The Democrats’ borrowing of Fleetwood Mac’s “Don’t Stop” as a Clinton-Gore theme song in 1996 and again in 2000 marked some turning point in presidential campaigns and their use of pop music as a way to get a populist point across.

Resonating with the public
For Sam Craig, a marketing professor with the Stern School of Business at New York University, and a longtime student of popular culture, it’s about resonating with a broad cross-section of the public. “Young voters are increasingly important to determine the outcome of political elections, since older voters have largely made up their minds who to vote for,” he said.

“How do [candidates] identify with someone 18, 19, 20, 21 years old? They need to build a bond, and one of the quickest, easiest ways to do it is using music that younger voters resonate with,” said Craig, who heads the Stern School’s Entertainment, Media & Technology Program.

Use of music as emotional galvanizer has a history outside politics; the labor movement adopted the songs “Bread and Roses” and “Joe Hill” to inspire textile workers and laborers in the early 20th century; Craig mentioned the use of “We Shall Overcome” as a veritable anthem during the era of the civil rights movement.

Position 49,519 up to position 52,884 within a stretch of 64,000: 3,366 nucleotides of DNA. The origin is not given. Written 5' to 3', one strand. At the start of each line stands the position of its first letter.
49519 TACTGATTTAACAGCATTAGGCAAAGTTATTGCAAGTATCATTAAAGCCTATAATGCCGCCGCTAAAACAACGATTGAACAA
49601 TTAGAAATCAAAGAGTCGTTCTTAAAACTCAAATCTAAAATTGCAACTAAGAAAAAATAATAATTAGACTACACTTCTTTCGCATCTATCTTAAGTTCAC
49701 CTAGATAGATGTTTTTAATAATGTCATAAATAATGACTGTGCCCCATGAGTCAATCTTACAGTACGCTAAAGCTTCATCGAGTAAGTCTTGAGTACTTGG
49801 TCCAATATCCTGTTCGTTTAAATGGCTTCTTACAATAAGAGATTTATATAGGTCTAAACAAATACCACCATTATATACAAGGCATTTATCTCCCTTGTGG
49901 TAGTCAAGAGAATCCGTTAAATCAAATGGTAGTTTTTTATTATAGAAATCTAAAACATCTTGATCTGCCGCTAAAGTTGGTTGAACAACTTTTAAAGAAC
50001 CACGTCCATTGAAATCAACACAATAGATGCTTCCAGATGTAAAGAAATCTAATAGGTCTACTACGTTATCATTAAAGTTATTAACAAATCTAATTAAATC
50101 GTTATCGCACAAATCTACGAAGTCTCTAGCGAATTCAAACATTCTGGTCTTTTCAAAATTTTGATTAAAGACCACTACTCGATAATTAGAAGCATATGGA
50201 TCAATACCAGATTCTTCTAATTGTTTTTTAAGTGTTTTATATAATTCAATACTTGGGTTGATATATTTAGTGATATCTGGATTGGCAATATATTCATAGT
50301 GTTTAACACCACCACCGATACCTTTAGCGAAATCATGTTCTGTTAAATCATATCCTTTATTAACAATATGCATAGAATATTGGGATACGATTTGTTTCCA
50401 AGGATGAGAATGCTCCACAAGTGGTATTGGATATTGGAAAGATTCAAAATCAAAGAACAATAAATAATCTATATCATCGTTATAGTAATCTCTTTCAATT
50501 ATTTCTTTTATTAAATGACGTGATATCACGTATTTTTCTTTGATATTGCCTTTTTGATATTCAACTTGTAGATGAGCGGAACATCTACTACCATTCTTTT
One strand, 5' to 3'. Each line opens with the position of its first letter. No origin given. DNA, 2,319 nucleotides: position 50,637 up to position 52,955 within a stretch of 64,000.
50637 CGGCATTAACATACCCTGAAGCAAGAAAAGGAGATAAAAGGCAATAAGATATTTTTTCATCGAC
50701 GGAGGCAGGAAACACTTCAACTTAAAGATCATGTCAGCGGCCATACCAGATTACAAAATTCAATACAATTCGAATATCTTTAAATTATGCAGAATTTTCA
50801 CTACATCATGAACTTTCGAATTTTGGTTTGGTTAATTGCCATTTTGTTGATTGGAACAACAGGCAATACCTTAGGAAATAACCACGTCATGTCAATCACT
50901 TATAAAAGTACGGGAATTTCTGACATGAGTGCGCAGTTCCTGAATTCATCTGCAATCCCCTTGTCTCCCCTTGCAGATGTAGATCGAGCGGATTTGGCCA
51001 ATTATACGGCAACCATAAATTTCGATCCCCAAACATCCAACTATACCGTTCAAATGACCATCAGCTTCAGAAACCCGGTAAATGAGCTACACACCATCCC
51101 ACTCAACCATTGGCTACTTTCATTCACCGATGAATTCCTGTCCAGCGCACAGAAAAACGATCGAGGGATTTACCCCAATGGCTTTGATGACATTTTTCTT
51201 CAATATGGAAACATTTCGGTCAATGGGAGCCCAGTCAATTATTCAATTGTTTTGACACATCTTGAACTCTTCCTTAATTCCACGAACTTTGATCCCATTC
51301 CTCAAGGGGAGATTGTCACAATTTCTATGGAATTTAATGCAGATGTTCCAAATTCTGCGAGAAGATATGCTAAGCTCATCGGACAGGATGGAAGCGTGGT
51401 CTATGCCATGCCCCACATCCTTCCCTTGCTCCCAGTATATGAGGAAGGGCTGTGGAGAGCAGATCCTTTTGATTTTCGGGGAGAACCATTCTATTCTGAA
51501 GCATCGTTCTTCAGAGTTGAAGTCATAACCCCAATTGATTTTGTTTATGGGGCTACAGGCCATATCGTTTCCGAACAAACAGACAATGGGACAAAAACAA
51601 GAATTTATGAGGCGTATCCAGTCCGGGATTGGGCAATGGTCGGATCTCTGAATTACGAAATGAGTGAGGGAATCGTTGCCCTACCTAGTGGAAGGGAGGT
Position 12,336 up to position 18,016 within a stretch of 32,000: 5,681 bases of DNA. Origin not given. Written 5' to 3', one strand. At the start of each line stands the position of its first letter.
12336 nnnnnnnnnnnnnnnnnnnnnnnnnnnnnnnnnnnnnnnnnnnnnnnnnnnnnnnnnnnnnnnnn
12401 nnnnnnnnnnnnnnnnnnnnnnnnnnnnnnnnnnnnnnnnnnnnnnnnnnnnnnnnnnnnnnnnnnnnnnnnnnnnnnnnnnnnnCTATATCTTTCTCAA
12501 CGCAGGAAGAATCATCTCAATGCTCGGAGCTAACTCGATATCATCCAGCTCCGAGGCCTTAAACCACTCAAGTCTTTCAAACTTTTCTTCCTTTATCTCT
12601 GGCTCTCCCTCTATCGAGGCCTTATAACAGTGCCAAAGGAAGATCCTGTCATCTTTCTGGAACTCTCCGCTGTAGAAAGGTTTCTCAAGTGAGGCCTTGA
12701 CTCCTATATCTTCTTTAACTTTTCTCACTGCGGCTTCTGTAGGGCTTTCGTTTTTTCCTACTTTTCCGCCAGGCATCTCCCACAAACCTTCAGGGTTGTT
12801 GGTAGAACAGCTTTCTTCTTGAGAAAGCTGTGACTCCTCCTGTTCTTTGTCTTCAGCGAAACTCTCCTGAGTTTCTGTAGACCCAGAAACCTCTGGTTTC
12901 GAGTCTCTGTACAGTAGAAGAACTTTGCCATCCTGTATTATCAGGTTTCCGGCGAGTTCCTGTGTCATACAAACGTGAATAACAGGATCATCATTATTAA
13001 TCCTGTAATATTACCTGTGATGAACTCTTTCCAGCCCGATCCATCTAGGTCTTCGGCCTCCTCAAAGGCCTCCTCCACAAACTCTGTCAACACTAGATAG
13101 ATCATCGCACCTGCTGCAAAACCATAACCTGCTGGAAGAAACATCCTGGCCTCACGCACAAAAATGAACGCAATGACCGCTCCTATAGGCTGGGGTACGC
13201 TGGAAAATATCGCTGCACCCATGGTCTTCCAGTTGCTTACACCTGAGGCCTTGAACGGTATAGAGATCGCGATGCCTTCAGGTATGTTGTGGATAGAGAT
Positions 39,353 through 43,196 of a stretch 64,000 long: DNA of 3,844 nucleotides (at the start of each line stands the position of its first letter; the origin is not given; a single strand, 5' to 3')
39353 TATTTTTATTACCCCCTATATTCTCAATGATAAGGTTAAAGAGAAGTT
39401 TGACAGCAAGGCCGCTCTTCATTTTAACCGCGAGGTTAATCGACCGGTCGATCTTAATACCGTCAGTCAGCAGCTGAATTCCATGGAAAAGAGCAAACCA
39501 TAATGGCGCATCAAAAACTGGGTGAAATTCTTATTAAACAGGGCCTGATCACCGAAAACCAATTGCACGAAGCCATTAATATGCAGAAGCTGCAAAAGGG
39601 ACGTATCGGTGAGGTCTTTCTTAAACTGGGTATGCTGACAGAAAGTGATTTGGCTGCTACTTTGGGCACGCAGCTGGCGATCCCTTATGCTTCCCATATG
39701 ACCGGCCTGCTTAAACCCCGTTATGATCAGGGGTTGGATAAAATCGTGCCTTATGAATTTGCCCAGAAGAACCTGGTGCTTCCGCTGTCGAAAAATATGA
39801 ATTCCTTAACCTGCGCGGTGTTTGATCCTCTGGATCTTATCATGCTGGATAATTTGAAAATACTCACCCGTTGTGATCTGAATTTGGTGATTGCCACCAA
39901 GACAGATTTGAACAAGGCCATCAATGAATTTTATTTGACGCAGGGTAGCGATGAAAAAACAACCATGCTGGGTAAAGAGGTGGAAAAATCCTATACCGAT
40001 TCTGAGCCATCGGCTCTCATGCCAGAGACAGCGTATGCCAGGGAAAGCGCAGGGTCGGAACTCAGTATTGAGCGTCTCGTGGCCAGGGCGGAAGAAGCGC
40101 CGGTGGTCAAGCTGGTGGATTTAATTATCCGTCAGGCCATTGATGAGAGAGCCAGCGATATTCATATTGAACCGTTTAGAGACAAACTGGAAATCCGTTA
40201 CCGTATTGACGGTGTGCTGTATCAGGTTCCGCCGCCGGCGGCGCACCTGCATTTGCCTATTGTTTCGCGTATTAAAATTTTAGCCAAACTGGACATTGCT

Music in the 2004 campaign is different, he said. “This is music less representing a movement or a cause and more representing a bond and a relationship,” Craig said.

Some might think borrowing music from a younger generation for political use amounts to pandering; Craig sees it as a necessary expedient of American politics.

“You wouldn’t play Lawrence Welk,” he said.

For both the captive audience of campaign workers and those who attend the rallies, Craig said, the songs are “just providing entertainment, so it’s hard to be cynical about it. Cynicism is a response to an obvious ploy or a message they feel is insincere. Here [workers and supporters] are there for a reason.

“Oh, there may be a heckler or two,” Craig noted. “But mostly they’re there because they have beliefs consistent, or at least marginally consistent, with a candidate. And while they’re waiting for the candidate, they’re entertained.”

John Kerry on bass! Bill Clinton on sax!

The transgenerational themes extend to the instruments candidates or incumbents have played through the years.

Reed Saxon  /  AP file
June 1992: Bill Clinton plays saxophone on the Arsenio Hall Show, in an appearance that rewrote the rules of decorum for presidential aspirants.